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Wagner, T. (2018). Cold War Freud: Psychoanalysis in an Age of Catastrophes. By Dagmar Herzog. Cambridge: Cambridge University Press, 2017, 311 pp.. Psychoanal. Rev., 105(5):567-575.

(2018). Psychoanalytic Review, 105(5):567-575

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Cold War Freud: Psychoanalysis in an Age of Catastrophes. By Dagmar Herzog. Cambridge: Cambridge University Press, 2017, 311 pp.

Review by:
Thomas Wagner, M.A., LPsyA, NCPsyA

Dagmar Herzog is a historian who has acquired an encyclopedic knowledge of psychoanalysis and who is able to shape its contemporary epoch into a broad, complex historical narrative with a minimum of jargon, truisms, or obtuse digressions. George Markari's (2008) groundbreaking Revolution in Mind gave psychoanalysis a historical context by placing Freud in an extended arch of developing ideas that began well before he arrived and which he intermingled with his own insights as he was developing his movement. Cold War Freud takes us to the other end of the legacy—to the period following Freud's death in 1939, especially to the volatility of political, cultural, and intellectual history following World War II. In this regard the book touches on a number of the historical-cultural influences discussed in Aron and Starr's (2013) book, A Psychotherapy for the People, such as the early dominance of American psychoanalysis by psychiatry, the role of psychoanalytic psychiatrists in treating the casualties of World War II, the influx of European Jewish refugees, the exclusivity of race and class, and the increasing presence of women in the profession. Herzog ventures into a number of other areas that are fresh, invigorating, and deeply informative. Especially illuminating is an account of European intellectual history involving a number of influential figures unknown to most Americans, even those familiar with Lacan's work: Mitscherlich, Deleuze, Guattari, Morgenthaler, the Parins, among others. Herzog's account of this feisty mix will make the present state of affairs in psychoanalysis a good deal more comprehensible.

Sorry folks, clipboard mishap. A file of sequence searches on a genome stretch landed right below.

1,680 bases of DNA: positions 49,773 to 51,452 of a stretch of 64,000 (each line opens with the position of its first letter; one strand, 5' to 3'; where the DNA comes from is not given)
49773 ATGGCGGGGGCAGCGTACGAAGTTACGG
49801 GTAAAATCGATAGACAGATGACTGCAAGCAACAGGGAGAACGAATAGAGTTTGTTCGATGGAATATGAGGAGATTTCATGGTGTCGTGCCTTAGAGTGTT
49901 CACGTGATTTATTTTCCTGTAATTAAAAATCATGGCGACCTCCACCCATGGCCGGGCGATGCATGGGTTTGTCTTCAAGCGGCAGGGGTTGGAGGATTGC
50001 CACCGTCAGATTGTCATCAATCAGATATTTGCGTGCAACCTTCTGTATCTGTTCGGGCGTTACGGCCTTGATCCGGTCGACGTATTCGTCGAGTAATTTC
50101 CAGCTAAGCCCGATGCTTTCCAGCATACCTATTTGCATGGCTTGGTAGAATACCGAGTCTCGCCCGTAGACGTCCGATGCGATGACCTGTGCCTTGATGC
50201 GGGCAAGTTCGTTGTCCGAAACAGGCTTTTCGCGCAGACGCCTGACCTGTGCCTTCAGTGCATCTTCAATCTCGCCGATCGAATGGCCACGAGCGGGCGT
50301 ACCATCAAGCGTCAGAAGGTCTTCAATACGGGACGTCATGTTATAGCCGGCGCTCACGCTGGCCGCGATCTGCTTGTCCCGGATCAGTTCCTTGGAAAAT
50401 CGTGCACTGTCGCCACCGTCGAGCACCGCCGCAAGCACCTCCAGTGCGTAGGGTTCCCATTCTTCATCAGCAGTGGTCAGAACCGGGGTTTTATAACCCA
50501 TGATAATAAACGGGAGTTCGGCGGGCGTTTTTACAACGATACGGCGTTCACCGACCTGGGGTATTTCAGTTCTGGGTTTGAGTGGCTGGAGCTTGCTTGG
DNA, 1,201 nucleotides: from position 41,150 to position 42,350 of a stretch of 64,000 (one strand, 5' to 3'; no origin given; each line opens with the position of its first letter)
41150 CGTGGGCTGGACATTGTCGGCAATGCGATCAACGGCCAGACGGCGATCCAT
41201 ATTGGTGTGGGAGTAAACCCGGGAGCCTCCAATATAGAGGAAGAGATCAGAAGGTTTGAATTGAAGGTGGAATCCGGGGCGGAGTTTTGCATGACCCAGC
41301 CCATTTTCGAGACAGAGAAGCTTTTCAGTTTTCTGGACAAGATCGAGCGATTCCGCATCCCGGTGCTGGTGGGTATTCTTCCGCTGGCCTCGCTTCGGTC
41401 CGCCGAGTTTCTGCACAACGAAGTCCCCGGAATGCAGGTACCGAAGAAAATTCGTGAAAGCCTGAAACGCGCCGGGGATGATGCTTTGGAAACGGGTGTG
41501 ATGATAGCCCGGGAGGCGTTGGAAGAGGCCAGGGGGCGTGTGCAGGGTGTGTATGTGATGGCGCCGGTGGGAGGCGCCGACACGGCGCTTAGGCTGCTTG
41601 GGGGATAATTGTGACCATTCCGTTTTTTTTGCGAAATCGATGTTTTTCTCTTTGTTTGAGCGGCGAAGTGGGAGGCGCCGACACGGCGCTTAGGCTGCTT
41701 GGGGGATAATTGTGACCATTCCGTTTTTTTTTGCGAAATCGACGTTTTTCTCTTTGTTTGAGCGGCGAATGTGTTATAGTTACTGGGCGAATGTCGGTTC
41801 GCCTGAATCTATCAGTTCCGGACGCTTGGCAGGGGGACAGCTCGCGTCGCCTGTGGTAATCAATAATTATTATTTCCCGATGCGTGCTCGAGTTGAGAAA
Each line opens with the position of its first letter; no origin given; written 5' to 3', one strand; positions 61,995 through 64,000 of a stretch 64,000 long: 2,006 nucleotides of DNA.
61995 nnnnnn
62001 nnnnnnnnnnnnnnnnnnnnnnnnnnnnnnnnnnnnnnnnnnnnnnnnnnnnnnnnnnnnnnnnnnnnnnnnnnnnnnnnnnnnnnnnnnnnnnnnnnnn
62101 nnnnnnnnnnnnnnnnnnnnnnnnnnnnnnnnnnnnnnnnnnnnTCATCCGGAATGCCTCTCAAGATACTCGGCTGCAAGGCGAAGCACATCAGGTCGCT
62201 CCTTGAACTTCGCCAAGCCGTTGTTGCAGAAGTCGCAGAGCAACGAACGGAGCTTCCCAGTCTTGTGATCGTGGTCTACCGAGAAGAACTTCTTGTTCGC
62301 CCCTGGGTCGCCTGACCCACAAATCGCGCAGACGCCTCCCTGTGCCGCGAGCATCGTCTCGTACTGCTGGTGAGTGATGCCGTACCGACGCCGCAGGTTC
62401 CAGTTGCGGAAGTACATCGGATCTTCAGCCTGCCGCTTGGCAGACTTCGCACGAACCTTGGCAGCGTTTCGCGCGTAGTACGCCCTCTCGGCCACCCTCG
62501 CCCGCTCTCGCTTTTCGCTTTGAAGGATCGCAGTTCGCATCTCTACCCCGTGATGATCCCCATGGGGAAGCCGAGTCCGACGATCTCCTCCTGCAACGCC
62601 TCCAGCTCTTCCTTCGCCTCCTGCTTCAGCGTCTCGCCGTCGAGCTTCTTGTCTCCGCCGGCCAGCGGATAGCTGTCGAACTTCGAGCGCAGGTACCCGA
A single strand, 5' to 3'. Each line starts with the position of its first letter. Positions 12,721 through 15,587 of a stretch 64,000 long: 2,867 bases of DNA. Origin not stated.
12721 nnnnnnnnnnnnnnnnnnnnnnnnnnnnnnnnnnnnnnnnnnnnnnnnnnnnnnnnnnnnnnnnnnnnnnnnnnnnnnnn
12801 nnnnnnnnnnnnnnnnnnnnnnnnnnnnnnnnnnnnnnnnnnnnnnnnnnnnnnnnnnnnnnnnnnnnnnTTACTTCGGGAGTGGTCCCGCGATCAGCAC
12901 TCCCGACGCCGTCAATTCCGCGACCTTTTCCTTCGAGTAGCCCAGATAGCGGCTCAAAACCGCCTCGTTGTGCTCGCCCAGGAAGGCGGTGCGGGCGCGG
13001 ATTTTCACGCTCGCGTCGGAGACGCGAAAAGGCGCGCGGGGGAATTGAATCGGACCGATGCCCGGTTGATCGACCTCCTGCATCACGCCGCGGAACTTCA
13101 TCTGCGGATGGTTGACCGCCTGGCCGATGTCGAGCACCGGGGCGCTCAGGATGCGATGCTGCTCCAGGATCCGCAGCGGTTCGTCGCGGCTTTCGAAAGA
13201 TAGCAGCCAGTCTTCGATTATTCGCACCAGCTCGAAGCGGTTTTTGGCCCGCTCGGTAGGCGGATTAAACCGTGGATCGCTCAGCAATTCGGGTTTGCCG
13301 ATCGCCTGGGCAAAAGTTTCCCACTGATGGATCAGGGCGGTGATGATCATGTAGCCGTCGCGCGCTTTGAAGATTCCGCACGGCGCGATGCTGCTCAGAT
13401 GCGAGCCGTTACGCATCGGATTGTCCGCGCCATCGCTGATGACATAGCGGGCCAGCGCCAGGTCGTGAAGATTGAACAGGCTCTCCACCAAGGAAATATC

Despite the dozens of successful and failed purges resulting from the movement's pressures to be true to orthodoxy, many psychoanalysts could not be restrained from satisfying their curiosity and desire to attain insights from philosophy, sociology, anthropology, literature, and, most of all, the march of history—and integrate them into their work.

[This is a summary excerpt from the full text of the journal article. The full text of the document is available to journal subscribers on the publisher's website here.]

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